------------------------------------------------------------

The Christian Right Funding Episcopalian Split

A "former" Christian Reconstructionist with ties to the Institute on Religion and Democracy is funding the October 7 meeting of conservative Episcopalians upset about their general convention's confirmation of noncelibate homosexual Gene Robinson as bishop. The Pittsburgh Post-Gazette reports that Howard Ahmanson has provided $200,000 to the American Anglican Council which is at the forefront of efforts to create a schismatic parallel Episcopal church body.

Ahmanson is connected with everything from the California recall effort to computerized voting machine companies. He had been a big contributor to John Rushdoony's Chalcedon Foundation until his wife joined the board of the Institute on Religion and Democracy. It was the Institute on Religion and Democracy that used Fred Barnes of The Weekly Standard to perpretrate last-minute smears against Robinson in a failed attempt to block his confirmation.

Ahmanson joins his fellow western Pennsylvanian, Richard Mellon Scaife, as a supporter of the Institute on Religion and Democracy. Scaife's contributions to Christian concord have been chronicled on this site here.

Update:
Thanks to a reader for correcting the information that Ahmanson has roots in western PA. He is, in fact, a Californian.

Posted by Allen at September 23, 2003 10:33 AM | TrackBack

http://www.therightchristians.org/archives/000034.html

Howard Fieldsted Ahmanson Jr.-- His family did not start Home Savings but his father did acquire it in the late 30s or early 40s. Jr is the male version of Barbara Hutton - "the poor little rich girl" -- The chauffer drove him to school in the limo. Ahmanson Sr died when Jr was 18 and he took it very hard -- possibly had a nervous breakdown along with hospitalization. He bopped around the country while in college in an old van. He became "born again" at about age 22. As the story goes he became very frustrated when "Christians" learned of his wealth and tried to get him fund various missionary activities by telling him that the "blood of the unsaved was on his hands if he didn't" He promptly became a Calvinist. He fell into the grips of R. J. Rusdoony and a member of the Board of Chalcedon on which he served for almost 35 five years. In 1988 he began funding "Christian" candidates for public office in California and by 1992 formed the Capital Commonweath group which became the Allied Business PAC. The PAC only had five members -- EDWARD ATSINGER, JR., Salem Communications owners of 50 or so Xian radio stations, ROB HURTT, JR., president of Container Supply Co. in Orange Co CA., ROLAND HINZ, publisher of MotoCross and Dirt Bike magazines, RICHARD RIDDLE, an import export dealer and of course Ahmanson.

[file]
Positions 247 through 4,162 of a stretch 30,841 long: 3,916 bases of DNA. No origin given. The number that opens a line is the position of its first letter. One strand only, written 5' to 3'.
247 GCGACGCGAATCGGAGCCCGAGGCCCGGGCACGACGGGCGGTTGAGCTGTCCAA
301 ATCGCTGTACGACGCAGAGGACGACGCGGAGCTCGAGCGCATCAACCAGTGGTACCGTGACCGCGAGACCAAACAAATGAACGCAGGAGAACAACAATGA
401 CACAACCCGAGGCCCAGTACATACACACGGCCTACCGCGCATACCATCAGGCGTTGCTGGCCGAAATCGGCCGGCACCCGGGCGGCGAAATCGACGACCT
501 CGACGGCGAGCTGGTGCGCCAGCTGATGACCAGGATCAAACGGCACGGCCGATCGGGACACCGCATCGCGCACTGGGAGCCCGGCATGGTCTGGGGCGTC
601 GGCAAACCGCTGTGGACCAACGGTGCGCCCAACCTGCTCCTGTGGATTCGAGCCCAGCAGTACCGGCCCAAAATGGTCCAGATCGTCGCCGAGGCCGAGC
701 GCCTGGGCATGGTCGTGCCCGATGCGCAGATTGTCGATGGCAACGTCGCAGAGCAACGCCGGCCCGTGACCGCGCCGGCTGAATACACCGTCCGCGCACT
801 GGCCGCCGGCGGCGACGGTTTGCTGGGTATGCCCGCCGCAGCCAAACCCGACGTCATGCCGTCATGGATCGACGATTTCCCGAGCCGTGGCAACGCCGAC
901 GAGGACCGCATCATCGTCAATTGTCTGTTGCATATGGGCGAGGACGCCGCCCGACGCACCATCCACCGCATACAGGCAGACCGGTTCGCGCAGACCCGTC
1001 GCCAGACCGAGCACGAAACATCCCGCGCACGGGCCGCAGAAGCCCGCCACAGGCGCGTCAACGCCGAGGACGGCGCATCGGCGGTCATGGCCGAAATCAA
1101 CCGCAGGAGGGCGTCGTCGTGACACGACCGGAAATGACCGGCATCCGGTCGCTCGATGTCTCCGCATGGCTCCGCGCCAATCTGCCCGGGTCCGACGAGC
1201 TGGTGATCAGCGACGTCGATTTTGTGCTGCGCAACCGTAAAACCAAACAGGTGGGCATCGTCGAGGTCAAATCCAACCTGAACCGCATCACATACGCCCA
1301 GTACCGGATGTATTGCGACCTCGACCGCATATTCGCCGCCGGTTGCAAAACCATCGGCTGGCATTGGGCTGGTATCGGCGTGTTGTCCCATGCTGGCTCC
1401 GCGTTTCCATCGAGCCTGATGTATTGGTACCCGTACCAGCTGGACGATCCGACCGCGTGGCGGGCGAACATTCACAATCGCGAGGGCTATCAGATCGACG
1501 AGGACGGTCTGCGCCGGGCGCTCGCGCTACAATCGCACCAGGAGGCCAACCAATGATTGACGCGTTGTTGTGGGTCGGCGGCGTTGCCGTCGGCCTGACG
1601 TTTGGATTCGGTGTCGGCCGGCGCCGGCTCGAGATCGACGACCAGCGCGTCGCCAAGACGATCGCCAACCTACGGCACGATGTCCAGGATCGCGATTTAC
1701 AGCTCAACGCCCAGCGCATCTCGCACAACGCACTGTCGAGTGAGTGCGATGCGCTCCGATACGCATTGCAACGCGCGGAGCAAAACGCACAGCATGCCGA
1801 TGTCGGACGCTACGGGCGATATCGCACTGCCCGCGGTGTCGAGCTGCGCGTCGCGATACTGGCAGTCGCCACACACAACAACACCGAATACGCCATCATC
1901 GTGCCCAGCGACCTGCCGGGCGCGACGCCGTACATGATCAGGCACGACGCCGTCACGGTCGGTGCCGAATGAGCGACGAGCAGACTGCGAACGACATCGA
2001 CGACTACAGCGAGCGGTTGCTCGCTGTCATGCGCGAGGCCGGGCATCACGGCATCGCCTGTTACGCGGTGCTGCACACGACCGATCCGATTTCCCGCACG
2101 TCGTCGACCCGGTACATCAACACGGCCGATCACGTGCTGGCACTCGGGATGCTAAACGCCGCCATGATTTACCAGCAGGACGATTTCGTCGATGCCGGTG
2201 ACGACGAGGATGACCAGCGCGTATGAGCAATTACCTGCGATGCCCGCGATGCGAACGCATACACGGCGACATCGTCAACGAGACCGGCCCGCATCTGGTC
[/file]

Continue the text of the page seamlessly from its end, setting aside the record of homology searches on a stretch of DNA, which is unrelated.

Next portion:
In 1992 the PAC ran 21 candidates in the Republican primary for the CA legislature and 14 won the Republican nomination for their district.
Only 8 made it to the legislature. But by 1994 the PAC did help the Republicans gain control of the CA Assembly and oust Willie Brown as Assembly Speaker.

The PAC became the California Business PAC.

Their power has diminished and the men have not put as much money into CA legislative races.

Ahmanson has over the years contributed money to anti-gay initiatives in CO and CA but declined to contribute to Prop 9 in Oregon because he considered it mean spirited.

He has been a major source of money behind the so-called "Intelligent Design" movement.

Since leaving he board of Calcedon he sits on board of the virulently anti-gay Claremont Institute.

Ahmanson is fluent in 5 languages including Japanese.

In an interview in the mid80s in the Orange County Register, Ahmanson said he wanted to use his fortune to see that we had Biblical Law integrated into our everyday lives. I have seen nothing in the intervening years that he has changed that as his goal.


Printer Friendly | Permalink |  | Top
 
Cleita Donating Member (1000+ posts) Send PM | Profile | Ignore Wed Nov-19-03 12:26 AM
Response to Reply #9